Type B are one or more fixed anchor points that you just don't attach to a structural anchor (tripod). These are mobile anchor points.

Tripod type B

Type C are davit systems that allow different scenarios. They are mainly for descending into confined spaces and then hoisting yourself back up.

Davit lifting system type C

To ensure your safe descent, combine davit systems with a winch or fall block. If you choose a fall block with a winch, you won't have to enter the space yourself and avoid any risks. You then mount this block on the davit system.

The difference between a davit and a tripod

A davit system has a few key advantages over a tripod..

  • It needs a smaller footprint
  • Different locations are possible thanks to different feet
  • A huge number of combinations are possible

Type D are flexible anchor lines attached to end anchors to which you can attach your fall harness by means of a connector or musketon. Examples are cables or ropes (webbing).

flexible anchor lines type D

Type E are rigid anchor lines attached to end anchors. To these you attach the fall protection with a connector or musketon. Examples of this type of protection are rail systems and tubes.

rigid anchor lines type E

Type F are deadweight anchors. With these types, you place freestanding anchor points on a roof. You hang weights from those anchor points to ensure the anchor does not move.

deadweight anchor type F

Choice of anchor point

It is enormously important to choose the right anchor point and location for every unsafe work situation. This is because the location of the anchor point determines the fall factor.

The fall factor is the ratio between the height at which a person is at and the length of the line that catches the fall. There are 3 fall factors: 0, 1 or 2. The images below clarify the differences between the fall factors.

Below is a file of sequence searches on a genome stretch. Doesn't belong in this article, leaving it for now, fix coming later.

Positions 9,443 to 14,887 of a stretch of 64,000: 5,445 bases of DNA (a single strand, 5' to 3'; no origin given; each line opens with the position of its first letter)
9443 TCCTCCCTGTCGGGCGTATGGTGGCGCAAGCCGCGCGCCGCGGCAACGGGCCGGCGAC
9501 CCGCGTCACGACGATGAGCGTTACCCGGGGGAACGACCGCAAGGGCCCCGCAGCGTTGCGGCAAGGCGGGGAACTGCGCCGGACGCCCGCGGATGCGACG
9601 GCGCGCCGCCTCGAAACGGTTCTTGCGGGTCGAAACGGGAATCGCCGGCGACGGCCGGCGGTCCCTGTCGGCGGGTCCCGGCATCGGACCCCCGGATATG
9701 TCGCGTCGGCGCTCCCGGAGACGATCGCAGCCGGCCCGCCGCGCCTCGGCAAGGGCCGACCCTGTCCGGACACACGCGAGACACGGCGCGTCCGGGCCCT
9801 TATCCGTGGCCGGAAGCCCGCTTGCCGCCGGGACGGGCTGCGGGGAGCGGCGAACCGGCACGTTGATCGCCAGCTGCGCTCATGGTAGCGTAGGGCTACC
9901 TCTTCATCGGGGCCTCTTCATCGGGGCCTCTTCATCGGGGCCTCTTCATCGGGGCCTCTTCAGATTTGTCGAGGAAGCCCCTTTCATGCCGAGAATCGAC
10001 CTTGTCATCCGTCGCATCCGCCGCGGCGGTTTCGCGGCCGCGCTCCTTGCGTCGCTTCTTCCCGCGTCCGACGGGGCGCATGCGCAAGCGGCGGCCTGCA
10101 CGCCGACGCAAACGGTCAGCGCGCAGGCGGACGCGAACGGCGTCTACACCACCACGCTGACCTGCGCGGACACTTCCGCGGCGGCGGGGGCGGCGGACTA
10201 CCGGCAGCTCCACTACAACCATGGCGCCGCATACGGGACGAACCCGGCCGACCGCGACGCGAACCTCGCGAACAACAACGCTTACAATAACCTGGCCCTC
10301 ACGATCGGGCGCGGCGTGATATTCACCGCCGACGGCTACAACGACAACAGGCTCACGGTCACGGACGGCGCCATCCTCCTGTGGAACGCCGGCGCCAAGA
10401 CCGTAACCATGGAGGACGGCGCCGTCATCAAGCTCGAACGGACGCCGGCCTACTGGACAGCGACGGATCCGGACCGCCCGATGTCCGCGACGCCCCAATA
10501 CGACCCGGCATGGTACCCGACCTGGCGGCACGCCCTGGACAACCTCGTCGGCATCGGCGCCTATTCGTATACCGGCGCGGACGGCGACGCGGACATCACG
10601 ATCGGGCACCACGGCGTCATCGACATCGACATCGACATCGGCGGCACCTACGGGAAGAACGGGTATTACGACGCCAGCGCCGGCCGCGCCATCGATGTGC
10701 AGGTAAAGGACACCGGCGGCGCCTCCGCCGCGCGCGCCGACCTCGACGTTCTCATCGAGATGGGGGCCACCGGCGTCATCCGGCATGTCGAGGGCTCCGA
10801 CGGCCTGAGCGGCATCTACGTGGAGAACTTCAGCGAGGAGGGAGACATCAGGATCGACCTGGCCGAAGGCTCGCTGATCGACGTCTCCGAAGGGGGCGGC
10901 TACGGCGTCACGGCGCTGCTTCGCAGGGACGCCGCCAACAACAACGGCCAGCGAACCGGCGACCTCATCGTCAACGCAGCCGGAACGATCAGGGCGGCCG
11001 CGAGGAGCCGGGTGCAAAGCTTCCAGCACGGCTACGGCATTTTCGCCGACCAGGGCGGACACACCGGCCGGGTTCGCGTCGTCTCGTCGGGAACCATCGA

When calculating the location of the anchor, you take into account several things: the length of the lifeline and the tear out of the damper of the lifeline, the length of the carrier of the fall arrest device and the mandatory free space.

Connectors: attach the fall harness

The fall harness must be securely and safely fastened at all times. Otherwise, accidents can still happen!

You attach a fall harness to the anchor point with special safety lines and/or fall arrest devices. These are called connectors.

The main function of the connection between an anchor point and a fall harness is to arrest a possible fall and slow it down. The forces released on the body will then be less than 6kN.

Without this cushioning, forces released on the body can exceed 18kN. This corresponds to about 2 tons.

Safety Lines

Safety lines have multiple functions when it comes to (preventing) fall accidents. They are suitable for fall protection, area limitation, positioning and rescue.

With fall protection, there must always be a damper. Your lifeline should also never be longer than 2 meters. The total length of the line also helps determine the choice of your anchor point.

Safety line

Fall arrest devices

The operation of fall arrest devices or fall blocks can be compared to that of a seat belt. A seat belt automatically rolls back and locks after a short braking distance in the event of a large, sudden acceleration.

In the event of a fall, a fall arrest device ensures that this happens with the line.

Fall arrest device